The 2018 Rosalind Kornfeld Award for Lifetime Achievement in Glycobiology

Donald L. Jarvis1
Secretary, Society for Glycobiology, Department of Molecular Biology, University of Wyoming, Laramie, WY 82071 USA

The Society for Glycobiology is pleased to announce Dr. John Lowe as the recipient of the 2017 Rosalind Kornfeld Award for Lifetime Achievement in Glycobiology2. The Rosalind Kornfeld Award was established in 2008 to honor the distinguished scientific career and service to the Society by Dr. Rosalind Kornfeld. The award is given by the Society to scientists who have made significant contributions with an important impact on the field of Glycobiology over their professional lifetimes.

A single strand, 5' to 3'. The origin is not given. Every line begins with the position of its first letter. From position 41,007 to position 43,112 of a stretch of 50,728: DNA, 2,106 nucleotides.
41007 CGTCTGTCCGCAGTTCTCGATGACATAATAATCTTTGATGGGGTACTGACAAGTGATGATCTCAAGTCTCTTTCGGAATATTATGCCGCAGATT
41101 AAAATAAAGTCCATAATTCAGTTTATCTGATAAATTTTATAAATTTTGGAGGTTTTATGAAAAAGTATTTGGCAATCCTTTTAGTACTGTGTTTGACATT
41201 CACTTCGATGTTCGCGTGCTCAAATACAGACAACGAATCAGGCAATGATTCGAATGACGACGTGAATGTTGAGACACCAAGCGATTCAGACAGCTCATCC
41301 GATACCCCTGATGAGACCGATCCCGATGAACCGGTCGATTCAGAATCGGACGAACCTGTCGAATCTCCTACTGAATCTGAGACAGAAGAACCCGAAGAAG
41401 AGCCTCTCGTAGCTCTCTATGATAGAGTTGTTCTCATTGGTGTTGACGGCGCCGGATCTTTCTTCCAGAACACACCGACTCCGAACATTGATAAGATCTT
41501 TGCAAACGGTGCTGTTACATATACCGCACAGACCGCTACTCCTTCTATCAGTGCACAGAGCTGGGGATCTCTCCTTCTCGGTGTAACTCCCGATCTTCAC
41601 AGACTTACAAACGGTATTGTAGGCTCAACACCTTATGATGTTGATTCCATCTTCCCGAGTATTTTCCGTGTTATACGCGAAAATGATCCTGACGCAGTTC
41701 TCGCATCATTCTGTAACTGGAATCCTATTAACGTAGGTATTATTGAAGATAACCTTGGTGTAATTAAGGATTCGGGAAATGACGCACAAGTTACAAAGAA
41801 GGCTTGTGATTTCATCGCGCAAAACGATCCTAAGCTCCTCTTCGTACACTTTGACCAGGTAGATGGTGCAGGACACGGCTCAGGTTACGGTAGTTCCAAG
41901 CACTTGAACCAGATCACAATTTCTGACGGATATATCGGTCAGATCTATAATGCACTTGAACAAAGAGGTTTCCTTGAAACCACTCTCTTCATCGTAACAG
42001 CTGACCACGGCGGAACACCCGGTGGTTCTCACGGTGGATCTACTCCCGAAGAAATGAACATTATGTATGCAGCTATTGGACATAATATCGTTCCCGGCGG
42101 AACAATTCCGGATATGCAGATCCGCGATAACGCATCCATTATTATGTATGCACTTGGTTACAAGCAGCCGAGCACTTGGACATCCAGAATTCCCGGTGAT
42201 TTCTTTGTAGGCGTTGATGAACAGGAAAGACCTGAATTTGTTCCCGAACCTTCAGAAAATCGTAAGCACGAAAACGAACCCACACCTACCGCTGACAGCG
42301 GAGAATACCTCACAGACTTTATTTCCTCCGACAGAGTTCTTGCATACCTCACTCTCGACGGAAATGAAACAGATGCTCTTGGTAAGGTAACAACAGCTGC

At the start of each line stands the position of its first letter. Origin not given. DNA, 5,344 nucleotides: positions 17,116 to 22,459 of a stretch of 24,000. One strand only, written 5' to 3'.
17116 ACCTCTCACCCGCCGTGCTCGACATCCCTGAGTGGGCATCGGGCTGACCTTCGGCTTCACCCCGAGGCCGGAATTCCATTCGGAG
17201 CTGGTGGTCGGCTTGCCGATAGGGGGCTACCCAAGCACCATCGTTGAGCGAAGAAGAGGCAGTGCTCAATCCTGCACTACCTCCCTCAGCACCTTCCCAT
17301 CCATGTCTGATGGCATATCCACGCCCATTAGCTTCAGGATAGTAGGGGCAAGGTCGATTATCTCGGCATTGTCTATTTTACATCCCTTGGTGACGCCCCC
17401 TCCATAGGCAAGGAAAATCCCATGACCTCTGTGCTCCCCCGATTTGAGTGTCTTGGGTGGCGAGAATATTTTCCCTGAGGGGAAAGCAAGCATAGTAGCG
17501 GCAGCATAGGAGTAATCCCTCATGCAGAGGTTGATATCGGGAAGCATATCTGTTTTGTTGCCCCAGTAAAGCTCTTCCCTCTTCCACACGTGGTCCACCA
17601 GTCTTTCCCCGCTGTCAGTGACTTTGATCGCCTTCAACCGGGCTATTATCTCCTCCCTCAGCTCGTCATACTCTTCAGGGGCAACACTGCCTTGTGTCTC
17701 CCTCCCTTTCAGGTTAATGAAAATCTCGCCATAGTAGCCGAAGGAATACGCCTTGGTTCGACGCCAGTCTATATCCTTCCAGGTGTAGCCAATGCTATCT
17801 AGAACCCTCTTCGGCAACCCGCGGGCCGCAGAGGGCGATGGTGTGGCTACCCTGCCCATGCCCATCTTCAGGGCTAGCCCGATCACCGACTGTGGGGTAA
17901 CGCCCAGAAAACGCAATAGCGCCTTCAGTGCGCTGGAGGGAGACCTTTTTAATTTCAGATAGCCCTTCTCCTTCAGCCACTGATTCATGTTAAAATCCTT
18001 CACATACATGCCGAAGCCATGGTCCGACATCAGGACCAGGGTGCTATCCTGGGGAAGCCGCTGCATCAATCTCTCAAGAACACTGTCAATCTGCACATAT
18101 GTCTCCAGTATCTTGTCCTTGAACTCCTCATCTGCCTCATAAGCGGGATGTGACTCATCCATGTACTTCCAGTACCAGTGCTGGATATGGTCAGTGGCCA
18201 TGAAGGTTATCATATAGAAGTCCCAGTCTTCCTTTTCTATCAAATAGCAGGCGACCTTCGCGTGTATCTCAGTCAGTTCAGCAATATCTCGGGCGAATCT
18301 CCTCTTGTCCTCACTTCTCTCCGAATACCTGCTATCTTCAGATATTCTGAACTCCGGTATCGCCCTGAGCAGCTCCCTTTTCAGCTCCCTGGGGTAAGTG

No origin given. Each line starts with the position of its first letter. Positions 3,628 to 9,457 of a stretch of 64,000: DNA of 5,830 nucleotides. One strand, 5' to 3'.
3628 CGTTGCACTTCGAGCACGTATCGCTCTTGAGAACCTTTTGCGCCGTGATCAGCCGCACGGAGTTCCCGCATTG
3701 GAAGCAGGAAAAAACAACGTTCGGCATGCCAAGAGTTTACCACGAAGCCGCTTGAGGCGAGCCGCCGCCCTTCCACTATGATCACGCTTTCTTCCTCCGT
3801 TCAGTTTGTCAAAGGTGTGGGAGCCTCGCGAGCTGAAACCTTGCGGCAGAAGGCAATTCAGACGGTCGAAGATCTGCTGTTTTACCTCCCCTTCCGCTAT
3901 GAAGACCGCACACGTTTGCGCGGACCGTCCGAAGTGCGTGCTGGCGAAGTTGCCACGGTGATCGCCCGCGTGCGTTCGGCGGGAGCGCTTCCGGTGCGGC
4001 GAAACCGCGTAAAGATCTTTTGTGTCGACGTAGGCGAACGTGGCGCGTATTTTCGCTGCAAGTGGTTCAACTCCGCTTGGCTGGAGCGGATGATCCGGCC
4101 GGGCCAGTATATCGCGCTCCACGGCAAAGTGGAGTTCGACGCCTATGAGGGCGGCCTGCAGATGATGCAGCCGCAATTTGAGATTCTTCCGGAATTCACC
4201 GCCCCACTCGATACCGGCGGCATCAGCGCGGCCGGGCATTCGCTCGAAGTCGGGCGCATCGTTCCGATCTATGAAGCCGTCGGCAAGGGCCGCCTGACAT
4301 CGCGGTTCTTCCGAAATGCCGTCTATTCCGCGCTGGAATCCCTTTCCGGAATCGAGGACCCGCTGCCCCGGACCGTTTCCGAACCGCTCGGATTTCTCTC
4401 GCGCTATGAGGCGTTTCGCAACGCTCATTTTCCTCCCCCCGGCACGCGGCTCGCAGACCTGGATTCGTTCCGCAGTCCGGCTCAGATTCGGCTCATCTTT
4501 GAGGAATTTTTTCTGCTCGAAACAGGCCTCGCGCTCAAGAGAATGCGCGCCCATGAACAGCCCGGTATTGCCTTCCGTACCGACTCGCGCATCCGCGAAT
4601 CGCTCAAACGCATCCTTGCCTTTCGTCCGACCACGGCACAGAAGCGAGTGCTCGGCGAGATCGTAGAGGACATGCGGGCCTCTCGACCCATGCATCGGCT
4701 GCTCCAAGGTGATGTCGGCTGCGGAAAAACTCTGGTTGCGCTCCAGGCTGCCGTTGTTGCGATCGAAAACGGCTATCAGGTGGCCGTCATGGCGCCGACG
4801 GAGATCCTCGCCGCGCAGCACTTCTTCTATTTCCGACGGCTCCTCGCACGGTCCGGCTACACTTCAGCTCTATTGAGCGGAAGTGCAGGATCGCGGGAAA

The 2018 Rosalind Kornfeld Award will be presented to Dr. John Lowe (Senior Director and Department Head of Research Pathology at Genentech, Inc.), who is retiring on September 30, 2018, after a remarkable career spanning both science and medicine. John was born and raised in Wyoming where he earned a Bachelor of Arts degree in Mathematics at the University of Wyoming while also pursuing a pre-medicine curriculum. He then matriculated at the University of Utah College of Medicine, expecting to return to Wyoming to practice medicine. However, while in medical school, John became interested in the molecular mechanisms of disease, and decided to gain experience in laboratory research – in his spare time - studying RNA tumor viruses. This experience so interested John that he decided to pursue post-MD residency training in Laboratory Medicine, which afforded opportunities to combine clinical medicine with biomedical research. John entered the Laboratory Medicine residency training program at Barnes Hospital, which is affiliated with Washington University in St. Louis, Missouri. John’s training activities included research fellowships with Dr. Douglas Berg and Dr. Jeff Gordon. John then completed Clinical Pathology training with a focus on Transfusion Medicine and became a Board-Certified Clinical Pathologist, conferred by the American Board of Pathology. Next, John assumed a faculty position in Laboratory Medicine at Washington University where he served as Assistant Director of the Barnes Hospital Blood Bank while establishing a laboratory research program. His blood bank training exposed him to the glycan-based blood group antigens and their underlying genetics. This fascinated John and he sought to develop a research program to overcome the lack of a molecular understanding – at that time - of those genes, and the biology of the glycans. John chose to focus his medical training towards biomedical research and subsequently became an accomplished pioneer in the field of glycobiology.